In light of the rise of the social movement Black Lives Matter (BLM) because of police brutality and the murders of innocent African Americans such as George Floyd and Breonna Taylor, the Church is beginning to step forward to denounce racism in a more firm, public manner. The Pope recently declared that “Instances of racism continue to shame us for they show that our supposed social progress is not as real or definitive as we might think.” 

Similarly, throughout the pandemic, many religious figureheads have come forward to address this disparity, and most recently, the Catholic Health Association (CHA) proposed an initiative to prioritize health equity as “COVID-19’s greater impact on communities of color and the police killings of George Floyd and others demonstrate the urgent need to address the devastating impact racism has on the health and well-being of individuals and communities,” declared Sr. Mary Haddad, RSM, CHA president and CEO. Many modern Christian responses to injustice such as this one tend to take on a more Christ-like view of the marginalized, which calls us to “Speak up for those who cannot speak for themselves, for the rights of all who are destitute. Speak up and judge fairly; defend the rights of the poor and needy” [Proverbs 31:8-9 (NIV)]. 

But the truth of the matter is that, despite the uptick in Christian awareness on this issue, BIPOC in America receive fewer resources, and often lower quality resources, than their white counterparts. This still begs the question: Are we focusing on the systemic historic roots of these issues or are we simply confronting its outlying effects? The current circumstances of obvious tragedy and death in the wake of COVID-19 in these communities, compounded by the effects of police brutality, is enough to justify further reflection into how our systems operate and how Christianity as an institution has influence over legislation and social sentiment.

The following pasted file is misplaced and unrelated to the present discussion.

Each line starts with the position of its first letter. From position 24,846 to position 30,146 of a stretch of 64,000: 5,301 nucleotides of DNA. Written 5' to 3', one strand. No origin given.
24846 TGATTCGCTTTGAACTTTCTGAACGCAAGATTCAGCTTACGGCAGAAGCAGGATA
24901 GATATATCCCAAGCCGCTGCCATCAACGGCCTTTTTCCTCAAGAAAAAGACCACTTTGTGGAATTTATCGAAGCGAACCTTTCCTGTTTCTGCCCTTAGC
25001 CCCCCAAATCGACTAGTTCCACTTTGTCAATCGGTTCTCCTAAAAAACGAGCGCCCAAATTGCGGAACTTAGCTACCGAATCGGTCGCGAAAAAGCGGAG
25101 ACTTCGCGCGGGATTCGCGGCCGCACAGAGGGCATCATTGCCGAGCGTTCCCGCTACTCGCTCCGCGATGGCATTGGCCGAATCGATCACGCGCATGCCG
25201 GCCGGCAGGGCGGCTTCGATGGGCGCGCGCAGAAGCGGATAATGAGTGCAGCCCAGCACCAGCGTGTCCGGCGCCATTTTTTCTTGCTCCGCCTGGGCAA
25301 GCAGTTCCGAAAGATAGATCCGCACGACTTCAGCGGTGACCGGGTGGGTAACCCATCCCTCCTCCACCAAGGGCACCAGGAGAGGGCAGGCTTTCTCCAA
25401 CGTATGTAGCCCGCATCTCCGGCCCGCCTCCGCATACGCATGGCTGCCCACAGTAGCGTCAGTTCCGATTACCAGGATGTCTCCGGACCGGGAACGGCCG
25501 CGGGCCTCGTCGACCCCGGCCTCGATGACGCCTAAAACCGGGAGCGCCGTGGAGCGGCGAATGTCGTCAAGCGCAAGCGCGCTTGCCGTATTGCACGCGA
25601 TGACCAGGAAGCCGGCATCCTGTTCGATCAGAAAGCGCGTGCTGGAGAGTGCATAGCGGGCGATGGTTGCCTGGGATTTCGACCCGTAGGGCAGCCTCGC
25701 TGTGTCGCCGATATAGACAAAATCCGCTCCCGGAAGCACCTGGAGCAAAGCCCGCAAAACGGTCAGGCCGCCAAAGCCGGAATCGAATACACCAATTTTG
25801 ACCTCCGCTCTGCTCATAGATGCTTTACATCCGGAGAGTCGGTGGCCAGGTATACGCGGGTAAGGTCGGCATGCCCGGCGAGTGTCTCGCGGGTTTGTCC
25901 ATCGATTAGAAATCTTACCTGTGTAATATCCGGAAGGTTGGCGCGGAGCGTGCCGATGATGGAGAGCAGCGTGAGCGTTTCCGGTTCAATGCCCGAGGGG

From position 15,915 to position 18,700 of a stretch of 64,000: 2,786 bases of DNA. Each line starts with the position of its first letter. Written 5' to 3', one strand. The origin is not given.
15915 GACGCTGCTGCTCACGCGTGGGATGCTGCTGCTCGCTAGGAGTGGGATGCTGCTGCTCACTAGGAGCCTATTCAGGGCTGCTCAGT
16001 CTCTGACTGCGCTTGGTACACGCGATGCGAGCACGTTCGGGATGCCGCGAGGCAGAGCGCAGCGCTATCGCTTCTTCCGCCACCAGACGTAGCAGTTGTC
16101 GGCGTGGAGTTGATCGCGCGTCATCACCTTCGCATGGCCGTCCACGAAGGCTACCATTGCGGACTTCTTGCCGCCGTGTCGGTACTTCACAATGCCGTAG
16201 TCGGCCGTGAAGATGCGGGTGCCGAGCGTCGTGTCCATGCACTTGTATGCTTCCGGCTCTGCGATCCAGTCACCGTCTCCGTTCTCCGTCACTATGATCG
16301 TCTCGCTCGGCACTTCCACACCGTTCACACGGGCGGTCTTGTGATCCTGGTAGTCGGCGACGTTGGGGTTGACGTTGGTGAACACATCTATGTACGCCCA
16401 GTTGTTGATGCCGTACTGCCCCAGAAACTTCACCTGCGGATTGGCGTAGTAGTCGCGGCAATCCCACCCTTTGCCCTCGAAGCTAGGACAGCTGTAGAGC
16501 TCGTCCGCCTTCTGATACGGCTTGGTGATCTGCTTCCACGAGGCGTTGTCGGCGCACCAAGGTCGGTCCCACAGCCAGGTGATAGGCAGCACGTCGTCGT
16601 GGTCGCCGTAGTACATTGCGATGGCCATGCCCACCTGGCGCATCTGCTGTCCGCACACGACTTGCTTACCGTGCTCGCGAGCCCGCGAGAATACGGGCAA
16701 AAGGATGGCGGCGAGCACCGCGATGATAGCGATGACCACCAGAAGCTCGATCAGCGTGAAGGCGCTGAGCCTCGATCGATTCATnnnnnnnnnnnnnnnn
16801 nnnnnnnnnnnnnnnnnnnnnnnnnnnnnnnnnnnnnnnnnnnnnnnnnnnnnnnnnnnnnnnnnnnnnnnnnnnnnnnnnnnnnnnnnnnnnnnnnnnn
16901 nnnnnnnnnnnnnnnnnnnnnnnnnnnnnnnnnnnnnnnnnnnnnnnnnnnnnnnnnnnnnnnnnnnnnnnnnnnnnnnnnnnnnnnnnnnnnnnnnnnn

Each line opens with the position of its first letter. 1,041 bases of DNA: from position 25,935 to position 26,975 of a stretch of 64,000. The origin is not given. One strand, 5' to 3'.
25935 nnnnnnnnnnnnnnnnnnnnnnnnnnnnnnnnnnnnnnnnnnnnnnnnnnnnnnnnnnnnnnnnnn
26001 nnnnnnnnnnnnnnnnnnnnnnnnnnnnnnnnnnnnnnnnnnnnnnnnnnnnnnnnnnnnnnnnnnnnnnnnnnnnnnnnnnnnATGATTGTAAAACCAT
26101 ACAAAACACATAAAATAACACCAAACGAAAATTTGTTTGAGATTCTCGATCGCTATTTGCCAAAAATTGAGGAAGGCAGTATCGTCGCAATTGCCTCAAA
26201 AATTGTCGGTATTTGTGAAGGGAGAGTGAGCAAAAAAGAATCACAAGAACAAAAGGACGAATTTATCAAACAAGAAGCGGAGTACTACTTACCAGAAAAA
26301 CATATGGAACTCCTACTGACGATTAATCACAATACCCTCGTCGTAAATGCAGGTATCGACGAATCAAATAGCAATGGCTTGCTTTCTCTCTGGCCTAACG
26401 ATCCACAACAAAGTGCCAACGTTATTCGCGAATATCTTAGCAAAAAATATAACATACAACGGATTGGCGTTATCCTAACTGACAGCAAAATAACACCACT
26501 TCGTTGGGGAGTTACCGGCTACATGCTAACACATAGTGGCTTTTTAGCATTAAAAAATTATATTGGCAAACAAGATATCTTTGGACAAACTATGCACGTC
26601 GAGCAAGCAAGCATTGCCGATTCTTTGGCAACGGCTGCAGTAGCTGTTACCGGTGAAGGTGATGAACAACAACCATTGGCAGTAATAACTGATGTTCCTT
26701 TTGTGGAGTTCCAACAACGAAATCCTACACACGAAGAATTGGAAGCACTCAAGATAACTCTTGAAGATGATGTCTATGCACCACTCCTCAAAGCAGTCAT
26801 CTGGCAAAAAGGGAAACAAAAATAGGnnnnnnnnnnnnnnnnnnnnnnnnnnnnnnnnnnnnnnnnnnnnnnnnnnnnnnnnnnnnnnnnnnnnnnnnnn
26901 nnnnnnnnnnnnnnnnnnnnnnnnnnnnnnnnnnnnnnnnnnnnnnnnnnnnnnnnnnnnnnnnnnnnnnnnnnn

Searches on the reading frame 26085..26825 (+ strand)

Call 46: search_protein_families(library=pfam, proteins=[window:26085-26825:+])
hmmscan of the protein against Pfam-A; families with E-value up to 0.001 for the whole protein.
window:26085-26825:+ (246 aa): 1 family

In showing Christianity’s complicated relationship with oppressive misuse, I want to call attention to the historic abuses of power that have coincided with its dominating use over minorities. For this reason, we must recognize the full truth of the faith’s history so that we can begin to repair our communities and the institutions that serve them. Perhaps if there weren’t such polarizing debates around systemic solutions such as universal healthcare and defunding the police, it would be easier to rebuild these systems rather than uselessly aiming to simply combat their outlying effects. As a Jesuit institution, if we can acknowledge Christianity’s complicated history and arm ourselves with scriptural teachings which promote health equity for all in this trying time, we may have better luck treating these complex issues.

Ashley Blasi, FCRH ’22, is a biology and Latin American studies major from Albuquerque, N.M.